What drove you to specialize in History?
Well, it is quite an interesting story. Before I entered Peking University, History was my least favourite subject in high school. I think it was because of the old-fashioned way of teaching history back then – through the memorising of boring dates and events. I am sure this is a common experience among many students here too and it is no fun at all. I hated all of that and I never expected myself becoming a historian. Everything changed when I met Professor Deng Xiaonan, a charismatic Historian of Song-Dynasty China at Peking University. She totally changed my view and understanding of History and inspired me to become a History professor myself.
If I could provide a more personal take on what History means to me – I was once in a pretty similar situation as most freshman. I was a simple teenager who was not sure of what I wanted to do. Before meeting Professor Deng Xiaonan and learning history under her supervision, I had naïvely believed everything taught to me. In university, I came to realise that many of the things we learnt in schools were not true or not the way we thought they were. I was thus forced to get rid of the old knowledge I had. That, however, left me desperately searching for new ways to understand this complicated world. Eventually, I found history as one solution to it. History was something I wanted to learn not only to help myself become wiser but also to help me communicate with others more meaningfully.
Do you have any general advice for current freshmen, especially for those who might be unsure of pursuing History?
For university students, I believe that the most important thing is not the learning of one specific discipline but the learning of themselves: What kind of person are you? What do you want to do? What are you passionate about? What are your strengths? Many students forget that in the four years they invest, not only do they have abundant time to explore these fundamental questions, but also there is an army of professors who are ready to help them find these answers.
My advice for students is that while sampling different modules and trying out different disciplines, apply a bit of self-awareness. Use the learning process in modules as an avenue to learn about yourself. I often mention this to my students that you should be honest with yourself. What really fires you up? What motivates you to stay up all night to work on a project? You will come to realise your greatest strength and learn how to amplify that strength.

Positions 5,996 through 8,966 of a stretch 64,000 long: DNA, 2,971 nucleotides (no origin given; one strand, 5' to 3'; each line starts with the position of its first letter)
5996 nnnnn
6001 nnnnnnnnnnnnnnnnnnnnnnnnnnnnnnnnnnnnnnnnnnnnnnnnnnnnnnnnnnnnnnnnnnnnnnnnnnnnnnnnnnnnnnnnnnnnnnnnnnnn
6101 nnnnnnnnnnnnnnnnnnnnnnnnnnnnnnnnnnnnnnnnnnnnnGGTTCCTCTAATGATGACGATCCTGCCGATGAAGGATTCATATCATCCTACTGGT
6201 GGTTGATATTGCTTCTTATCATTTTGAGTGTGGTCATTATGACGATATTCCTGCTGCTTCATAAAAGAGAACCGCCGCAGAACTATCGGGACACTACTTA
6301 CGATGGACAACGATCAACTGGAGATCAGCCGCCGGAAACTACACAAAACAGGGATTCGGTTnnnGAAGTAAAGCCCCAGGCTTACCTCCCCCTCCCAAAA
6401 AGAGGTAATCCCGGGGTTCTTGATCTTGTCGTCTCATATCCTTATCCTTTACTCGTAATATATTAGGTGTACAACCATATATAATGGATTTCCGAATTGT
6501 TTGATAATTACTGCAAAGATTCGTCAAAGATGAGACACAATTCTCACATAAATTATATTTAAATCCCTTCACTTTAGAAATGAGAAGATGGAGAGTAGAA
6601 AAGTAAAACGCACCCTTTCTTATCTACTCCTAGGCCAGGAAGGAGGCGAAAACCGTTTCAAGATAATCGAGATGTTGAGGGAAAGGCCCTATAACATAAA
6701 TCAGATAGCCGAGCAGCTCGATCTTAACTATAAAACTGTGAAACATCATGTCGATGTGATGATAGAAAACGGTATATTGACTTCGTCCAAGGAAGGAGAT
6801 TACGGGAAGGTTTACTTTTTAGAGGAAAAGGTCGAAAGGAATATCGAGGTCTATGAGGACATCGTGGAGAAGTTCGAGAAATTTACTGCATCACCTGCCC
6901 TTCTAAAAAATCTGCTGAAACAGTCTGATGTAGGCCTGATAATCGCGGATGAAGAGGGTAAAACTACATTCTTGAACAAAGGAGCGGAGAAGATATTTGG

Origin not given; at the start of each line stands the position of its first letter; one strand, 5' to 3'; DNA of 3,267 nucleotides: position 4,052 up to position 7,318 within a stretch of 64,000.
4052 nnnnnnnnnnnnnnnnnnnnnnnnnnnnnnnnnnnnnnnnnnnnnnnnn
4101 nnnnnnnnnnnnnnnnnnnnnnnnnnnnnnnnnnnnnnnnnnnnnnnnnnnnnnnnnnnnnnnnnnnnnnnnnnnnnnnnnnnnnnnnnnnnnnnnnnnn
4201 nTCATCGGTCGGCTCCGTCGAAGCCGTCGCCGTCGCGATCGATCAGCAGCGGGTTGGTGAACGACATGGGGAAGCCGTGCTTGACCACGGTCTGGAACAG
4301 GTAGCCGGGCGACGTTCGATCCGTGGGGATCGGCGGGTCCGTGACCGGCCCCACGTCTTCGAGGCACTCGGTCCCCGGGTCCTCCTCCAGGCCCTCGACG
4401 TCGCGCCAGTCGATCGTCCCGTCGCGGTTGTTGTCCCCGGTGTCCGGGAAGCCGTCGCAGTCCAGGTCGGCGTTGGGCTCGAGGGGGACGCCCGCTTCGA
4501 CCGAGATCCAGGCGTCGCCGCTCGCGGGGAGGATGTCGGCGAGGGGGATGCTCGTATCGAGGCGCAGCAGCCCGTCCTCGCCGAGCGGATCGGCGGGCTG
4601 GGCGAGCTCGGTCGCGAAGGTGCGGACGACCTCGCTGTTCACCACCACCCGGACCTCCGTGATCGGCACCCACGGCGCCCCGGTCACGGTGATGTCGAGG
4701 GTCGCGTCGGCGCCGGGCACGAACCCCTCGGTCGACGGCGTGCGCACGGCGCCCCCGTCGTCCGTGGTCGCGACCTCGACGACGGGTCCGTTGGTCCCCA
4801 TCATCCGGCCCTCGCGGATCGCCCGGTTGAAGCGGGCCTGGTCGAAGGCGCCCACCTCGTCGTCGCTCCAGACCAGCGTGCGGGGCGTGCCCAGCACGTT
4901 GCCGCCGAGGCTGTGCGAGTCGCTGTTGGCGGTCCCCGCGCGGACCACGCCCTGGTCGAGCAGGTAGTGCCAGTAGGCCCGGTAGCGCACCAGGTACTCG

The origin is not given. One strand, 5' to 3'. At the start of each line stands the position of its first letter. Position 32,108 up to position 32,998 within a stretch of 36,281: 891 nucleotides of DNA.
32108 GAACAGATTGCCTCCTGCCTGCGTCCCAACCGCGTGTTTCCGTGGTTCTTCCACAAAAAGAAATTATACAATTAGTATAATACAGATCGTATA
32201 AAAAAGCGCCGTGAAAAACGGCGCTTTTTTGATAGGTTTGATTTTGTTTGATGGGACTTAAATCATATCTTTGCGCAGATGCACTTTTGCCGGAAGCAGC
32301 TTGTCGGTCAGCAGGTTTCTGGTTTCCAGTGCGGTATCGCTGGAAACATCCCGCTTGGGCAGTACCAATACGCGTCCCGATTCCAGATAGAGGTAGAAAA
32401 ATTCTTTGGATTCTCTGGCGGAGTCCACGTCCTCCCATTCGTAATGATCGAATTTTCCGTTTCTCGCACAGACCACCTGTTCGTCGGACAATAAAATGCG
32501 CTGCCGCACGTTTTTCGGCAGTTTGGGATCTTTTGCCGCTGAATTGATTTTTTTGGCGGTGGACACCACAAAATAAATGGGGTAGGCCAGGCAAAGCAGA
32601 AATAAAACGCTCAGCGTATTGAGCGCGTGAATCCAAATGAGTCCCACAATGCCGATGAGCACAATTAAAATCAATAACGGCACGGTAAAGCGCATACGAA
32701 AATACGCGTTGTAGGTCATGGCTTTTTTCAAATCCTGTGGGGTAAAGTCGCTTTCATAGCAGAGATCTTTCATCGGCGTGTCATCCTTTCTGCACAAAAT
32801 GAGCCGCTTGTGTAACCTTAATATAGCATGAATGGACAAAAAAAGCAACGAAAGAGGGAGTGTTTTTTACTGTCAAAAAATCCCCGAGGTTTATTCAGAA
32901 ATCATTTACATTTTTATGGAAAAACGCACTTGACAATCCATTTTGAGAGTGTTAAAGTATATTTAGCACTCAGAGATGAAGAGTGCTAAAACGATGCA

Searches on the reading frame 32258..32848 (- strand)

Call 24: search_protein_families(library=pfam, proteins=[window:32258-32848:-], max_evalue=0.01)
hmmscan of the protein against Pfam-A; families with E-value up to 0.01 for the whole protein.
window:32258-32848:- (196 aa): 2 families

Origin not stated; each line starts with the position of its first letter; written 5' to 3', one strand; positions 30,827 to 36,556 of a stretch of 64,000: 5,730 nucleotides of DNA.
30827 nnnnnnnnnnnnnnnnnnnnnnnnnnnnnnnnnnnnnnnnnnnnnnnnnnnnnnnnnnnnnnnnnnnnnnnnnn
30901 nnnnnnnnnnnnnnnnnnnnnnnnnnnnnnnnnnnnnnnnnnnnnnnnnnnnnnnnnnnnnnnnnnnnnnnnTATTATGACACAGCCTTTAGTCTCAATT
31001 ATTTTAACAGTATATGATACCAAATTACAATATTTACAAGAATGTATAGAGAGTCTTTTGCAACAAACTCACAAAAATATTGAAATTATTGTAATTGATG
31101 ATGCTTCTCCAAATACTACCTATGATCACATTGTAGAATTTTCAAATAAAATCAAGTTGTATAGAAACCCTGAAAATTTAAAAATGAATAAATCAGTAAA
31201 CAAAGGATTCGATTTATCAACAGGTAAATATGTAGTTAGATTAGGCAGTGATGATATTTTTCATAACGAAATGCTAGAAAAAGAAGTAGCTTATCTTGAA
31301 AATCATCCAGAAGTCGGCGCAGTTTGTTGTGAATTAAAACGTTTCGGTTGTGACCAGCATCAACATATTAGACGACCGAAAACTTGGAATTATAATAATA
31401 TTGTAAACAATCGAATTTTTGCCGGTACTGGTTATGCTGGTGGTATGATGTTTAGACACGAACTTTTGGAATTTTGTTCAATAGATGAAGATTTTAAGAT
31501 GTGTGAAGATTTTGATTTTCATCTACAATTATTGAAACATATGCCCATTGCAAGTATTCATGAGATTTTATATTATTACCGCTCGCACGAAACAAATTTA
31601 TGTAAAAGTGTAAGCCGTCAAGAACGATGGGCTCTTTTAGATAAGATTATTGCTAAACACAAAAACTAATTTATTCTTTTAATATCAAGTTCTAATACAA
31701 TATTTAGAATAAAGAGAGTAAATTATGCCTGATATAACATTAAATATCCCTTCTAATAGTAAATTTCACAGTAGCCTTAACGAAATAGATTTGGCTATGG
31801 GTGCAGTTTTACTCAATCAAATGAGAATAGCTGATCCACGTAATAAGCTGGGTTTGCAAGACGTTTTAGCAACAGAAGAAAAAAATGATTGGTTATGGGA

Sometimes, we have the idea of wanting a perfect match between our interests and our strengths. Yet sometimes, our interests do not match the career we want to pursue. Sometimes, you choose a career based on your parents’ expectations or what you hear in the job market. However, if the job does not match your strengths, it will only make your life thereafter miserable. It is a difficult question that everyone needs to figure out the answer to.
The answer cannot be found sitting in a room and forcing yourself to think about it. The answer is found while learning. That is why I emphasise learning with self-awareness. Do not take modules and learn passively, thinking ‘this is a module I just need to pass’. Forget about the grades. You will forget about the content in a few years, but through the learning process, you will realise that this module gives you structure and some empirical or concrete sense of what you want to do. When you apply that kind of learning, you will have a better vision and understanding of yourself.
How has your time in university influenced your research interests and how has it changed over time?
When I was pursuing a master’s degree in Peking University, one of my professors bought me a book from the United States. The book was one of the most famous books by renowned modern Chinese historian Jonathan Spence, The Death of Woman Wang. For me, the book was both an eye opener and mind blowing that history could be written in this way. The book describes a seemingly common case of a woman committing suicide in the 17th century in a northern Chinese village. The original source, however, was only one line from a local gazetteer.